GSW Goes Small To Conquer Rock

March 2011, Vol. 66 No. 3

“We got involved in the early phase of a telecom installation job just as the previous contractor had progressed into an area of solid rock,” Wilder recalls. “We were one of the first contractors to adopt the hammer attachment for boring through rock, especially for smaller-size drills and used the Vermeer D20x22 Series II model drill with a Pioneer One hammer. We were able to set up a lot smaller, shorter shots and because of the size drill we were running and the size hammer, we could operate with a much smaller setup -- something that can be a key factor in being able to take on a job.”

Wilder had worked in the past with the engineer who developed the Pioneer One hammer attachment and liked what he had done (compared to other systems) with the control unit and the capability of the hammer. “He’s the only one I knew that really understood that it isn’t necessarily the power behind the drill that’s needed to bore through rock but rather how you approach it and the design of the hammer attachment. The design of the Vermeer D20x22 drill allows for good air flow and hammers are just better tools in tackling rock. It’s very difficult to beat a well-designed hammer, especially when you are battling those really hard formations -- those above 10,000 psi. The smaller drill certainly has the power to guide the hammer; plus a smaller drill is more economical to operate.”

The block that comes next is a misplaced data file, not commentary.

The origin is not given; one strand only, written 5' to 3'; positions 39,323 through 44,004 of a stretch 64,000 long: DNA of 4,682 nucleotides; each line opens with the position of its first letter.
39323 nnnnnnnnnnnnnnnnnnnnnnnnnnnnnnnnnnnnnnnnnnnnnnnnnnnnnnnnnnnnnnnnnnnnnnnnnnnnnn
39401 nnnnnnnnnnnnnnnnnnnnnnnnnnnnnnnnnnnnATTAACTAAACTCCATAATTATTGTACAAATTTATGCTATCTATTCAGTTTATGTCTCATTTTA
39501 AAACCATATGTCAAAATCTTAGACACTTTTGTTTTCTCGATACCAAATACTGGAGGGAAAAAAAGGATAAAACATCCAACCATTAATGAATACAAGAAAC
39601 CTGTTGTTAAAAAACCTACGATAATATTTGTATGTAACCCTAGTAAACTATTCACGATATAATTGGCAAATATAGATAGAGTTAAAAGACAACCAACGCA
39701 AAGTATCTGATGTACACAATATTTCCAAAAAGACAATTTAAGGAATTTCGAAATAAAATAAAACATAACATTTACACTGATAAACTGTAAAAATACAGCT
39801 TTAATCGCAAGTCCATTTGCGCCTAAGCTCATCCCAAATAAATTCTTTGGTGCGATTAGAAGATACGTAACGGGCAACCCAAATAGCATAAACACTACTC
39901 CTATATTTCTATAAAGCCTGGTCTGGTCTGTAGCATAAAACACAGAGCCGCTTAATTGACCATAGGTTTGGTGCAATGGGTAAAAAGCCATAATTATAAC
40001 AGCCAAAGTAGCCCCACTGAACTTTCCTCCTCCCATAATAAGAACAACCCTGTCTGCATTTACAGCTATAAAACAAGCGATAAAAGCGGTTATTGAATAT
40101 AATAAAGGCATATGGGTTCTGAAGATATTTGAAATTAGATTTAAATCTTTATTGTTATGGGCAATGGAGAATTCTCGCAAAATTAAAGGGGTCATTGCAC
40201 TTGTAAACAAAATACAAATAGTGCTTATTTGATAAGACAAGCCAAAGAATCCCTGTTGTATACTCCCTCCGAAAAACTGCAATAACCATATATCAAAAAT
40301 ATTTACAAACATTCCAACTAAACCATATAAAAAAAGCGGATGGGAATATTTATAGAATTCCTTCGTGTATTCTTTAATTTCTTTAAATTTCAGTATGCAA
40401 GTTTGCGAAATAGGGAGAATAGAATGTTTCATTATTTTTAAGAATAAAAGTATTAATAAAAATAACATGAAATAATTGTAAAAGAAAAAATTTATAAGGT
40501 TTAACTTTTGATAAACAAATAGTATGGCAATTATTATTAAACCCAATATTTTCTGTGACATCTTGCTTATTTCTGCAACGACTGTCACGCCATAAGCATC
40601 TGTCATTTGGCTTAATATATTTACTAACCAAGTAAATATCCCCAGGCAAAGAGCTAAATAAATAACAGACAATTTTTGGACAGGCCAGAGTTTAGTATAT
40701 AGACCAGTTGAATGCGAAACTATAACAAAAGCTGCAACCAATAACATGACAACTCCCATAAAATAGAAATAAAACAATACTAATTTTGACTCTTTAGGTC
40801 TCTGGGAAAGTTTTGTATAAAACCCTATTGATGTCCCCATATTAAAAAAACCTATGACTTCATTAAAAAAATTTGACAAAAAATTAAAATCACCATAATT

The fiber project that Wilder and his crew completed successfully -- not to mention likely salvaged for project owner Infrasource, involved installing a 3½ -inch conduit through some 5,000 feet of solid rock, composed primarily of limestone that in some places exceeded 30,000 psi.

“It was some pretty hard stuff,” Wilder says, “and that is where the hammer systems set themselves apart. Some of the formations were more difficult than others due to collapsing rock, but the instincts and experience of our crew using various methods proved successful. We’d been there before.”